Managing For Wildlife
The refuge actively manages these lands for the benefit of wildlife and you. Learn how!
Wildlife & Habitat
For centuries, flood waters of the Deep Fork River blanketed the landscape, periodically inundating the bottomland hardwood forests
Wildlife of the River
A gallery of images of wildlife that call Deep Fork National Wildlife Refuge home.
See the Pictures
May 27, 2015
Though the refuge is experiencing significant flooding, some facilities do remain open to the public, including Cussetah Bottoms and Railroad Trail. The Girl Scout Trail, education deck, lower asphalt trail, and photo/observation blind are closed due to high water, as is the fishing deck at Montezuma Creek and observation blinds in Coalton area. These areas will remain closed until further notice. The public is reminded that flooding events also impact wildlife. Please be aware that snakes and other wildlife, along with floating limbs/trees, might be encountered.
Deep Fork National Wildlife Refuge provides free environmental education programs for students ranging in age from Pre-K to High School. Refuge staff work with educators to provide programs that meet the current curriculum needs of a classroom. The free presentations can be done at the school or arrangements can be made for students to schedule a field trip to the refuge. Get Outside!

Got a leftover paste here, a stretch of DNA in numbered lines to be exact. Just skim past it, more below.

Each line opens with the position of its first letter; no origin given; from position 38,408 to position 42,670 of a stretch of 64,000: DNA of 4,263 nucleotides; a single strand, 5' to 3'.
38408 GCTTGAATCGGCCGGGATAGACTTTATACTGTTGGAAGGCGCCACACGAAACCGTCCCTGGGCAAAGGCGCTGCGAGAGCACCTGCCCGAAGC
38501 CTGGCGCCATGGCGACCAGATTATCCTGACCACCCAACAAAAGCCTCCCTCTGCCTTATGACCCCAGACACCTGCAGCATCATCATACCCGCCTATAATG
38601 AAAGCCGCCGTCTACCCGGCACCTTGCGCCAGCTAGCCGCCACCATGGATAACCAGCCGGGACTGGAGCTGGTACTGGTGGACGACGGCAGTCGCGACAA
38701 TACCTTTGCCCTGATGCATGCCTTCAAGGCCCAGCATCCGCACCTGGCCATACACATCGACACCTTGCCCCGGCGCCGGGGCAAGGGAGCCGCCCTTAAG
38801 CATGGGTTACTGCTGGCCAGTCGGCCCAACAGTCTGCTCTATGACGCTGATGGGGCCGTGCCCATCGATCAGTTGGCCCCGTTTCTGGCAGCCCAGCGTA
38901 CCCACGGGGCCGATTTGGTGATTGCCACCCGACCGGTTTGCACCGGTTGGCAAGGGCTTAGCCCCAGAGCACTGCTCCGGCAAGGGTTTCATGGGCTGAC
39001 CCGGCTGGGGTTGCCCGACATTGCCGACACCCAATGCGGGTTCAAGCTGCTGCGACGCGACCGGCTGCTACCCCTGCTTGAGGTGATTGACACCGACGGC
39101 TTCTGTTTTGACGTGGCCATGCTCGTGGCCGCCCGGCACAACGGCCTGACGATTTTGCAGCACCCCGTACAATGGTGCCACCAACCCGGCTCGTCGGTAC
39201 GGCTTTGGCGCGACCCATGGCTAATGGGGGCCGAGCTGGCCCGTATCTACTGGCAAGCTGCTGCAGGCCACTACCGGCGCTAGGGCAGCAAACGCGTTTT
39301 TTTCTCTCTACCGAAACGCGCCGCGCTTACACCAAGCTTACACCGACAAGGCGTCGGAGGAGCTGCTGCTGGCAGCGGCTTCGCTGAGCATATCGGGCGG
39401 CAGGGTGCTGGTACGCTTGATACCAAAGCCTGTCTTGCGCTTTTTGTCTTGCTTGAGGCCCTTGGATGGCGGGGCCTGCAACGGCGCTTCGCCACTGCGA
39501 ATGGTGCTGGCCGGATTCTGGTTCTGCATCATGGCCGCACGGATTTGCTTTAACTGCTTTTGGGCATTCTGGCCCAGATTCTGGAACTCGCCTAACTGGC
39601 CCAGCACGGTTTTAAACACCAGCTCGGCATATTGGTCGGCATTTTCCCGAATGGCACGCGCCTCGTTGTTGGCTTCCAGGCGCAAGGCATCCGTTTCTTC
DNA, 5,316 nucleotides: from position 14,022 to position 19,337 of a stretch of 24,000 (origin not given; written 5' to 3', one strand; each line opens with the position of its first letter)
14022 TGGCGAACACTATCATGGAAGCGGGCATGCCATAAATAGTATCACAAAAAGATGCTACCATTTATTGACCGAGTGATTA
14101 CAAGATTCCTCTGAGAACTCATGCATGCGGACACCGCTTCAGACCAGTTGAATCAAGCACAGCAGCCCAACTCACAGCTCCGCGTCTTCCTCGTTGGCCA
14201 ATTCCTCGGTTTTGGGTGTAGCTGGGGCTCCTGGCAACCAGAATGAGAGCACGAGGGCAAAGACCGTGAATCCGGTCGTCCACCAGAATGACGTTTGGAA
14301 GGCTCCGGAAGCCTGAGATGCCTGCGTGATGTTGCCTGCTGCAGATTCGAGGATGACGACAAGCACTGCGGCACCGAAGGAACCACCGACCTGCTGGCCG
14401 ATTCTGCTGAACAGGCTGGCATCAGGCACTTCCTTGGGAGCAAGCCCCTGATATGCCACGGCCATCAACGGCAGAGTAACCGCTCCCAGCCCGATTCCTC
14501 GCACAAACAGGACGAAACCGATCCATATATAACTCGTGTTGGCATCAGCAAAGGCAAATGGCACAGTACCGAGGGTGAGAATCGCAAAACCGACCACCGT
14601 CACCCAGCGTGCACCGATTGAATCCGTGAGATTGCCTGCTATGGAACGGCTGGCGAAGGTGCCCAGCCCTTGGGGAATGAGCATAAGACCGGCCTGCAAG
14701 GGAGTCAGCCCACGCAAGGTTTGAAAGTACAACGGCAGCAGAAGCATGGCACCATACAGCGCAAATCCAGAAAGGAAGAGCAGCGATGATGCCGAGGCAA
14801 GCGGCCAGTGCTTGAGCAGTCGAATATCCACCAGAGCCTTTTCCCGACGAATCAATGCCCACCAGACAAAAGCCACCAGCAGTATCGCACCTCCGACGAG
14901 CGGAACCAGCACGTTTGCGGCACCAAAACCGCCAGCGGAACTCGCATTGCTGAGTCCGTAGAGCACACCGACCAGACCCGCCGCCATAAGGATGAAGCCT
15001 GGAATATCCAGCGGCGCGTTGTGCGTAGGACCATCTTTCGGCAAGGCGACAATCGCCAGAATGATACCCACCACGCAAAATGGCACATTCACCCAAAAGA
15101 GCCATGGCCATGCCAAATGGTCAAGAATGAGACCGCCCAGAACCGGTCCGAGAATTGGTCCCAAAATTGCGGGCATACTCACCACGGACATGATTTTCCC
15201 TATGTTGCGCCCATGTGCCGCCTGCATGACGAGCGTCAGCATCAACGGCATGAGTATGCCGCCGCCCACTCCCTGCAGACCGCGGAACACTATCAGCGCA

About the NWRS
The National Wildlife Refuge System, within the U.S. Fish and Wildlife Service, manages a national network of lands and waters set aside to conserve America’s fish, wildlife, and plants.
Learn more about the NWRS
In 1903 President Theodore Roosevelt established the Pelican Island Bird Reservation, the first of 53 federal reserves he would create during his time in office and the roots of what is today known as the National Wildlife Refuge System. The 26th president was a dedicated naturalist throughout his life and is considered by many to have been the country’s “Conservationist President.” It was in the infancy of the Refuge System when President Roosevelt said, “There are no words that can tell the hidden spirit of the wilderness, that can reveal its mystery, its melancholy, and its charm.”Working for Wildlife
Deep Fork National Wildlife Refuge is a great place to see migrating songbirds. After leaving their southern wintering grounds, the migratory birds begin arriving in March where the brightly colored males court the females before building a nest. Look for these beautiful, small birds, including eastern bluebirds, prothonotary warblers, painted and indigo buntings and more.
Page Photo Credits Dabbling Ducks / Marvin DeJong, Indigo Bunting / Dave Menke ©, All photos courtesy of USFWS unless otherwise noted.
Last Updated: May 27, 2015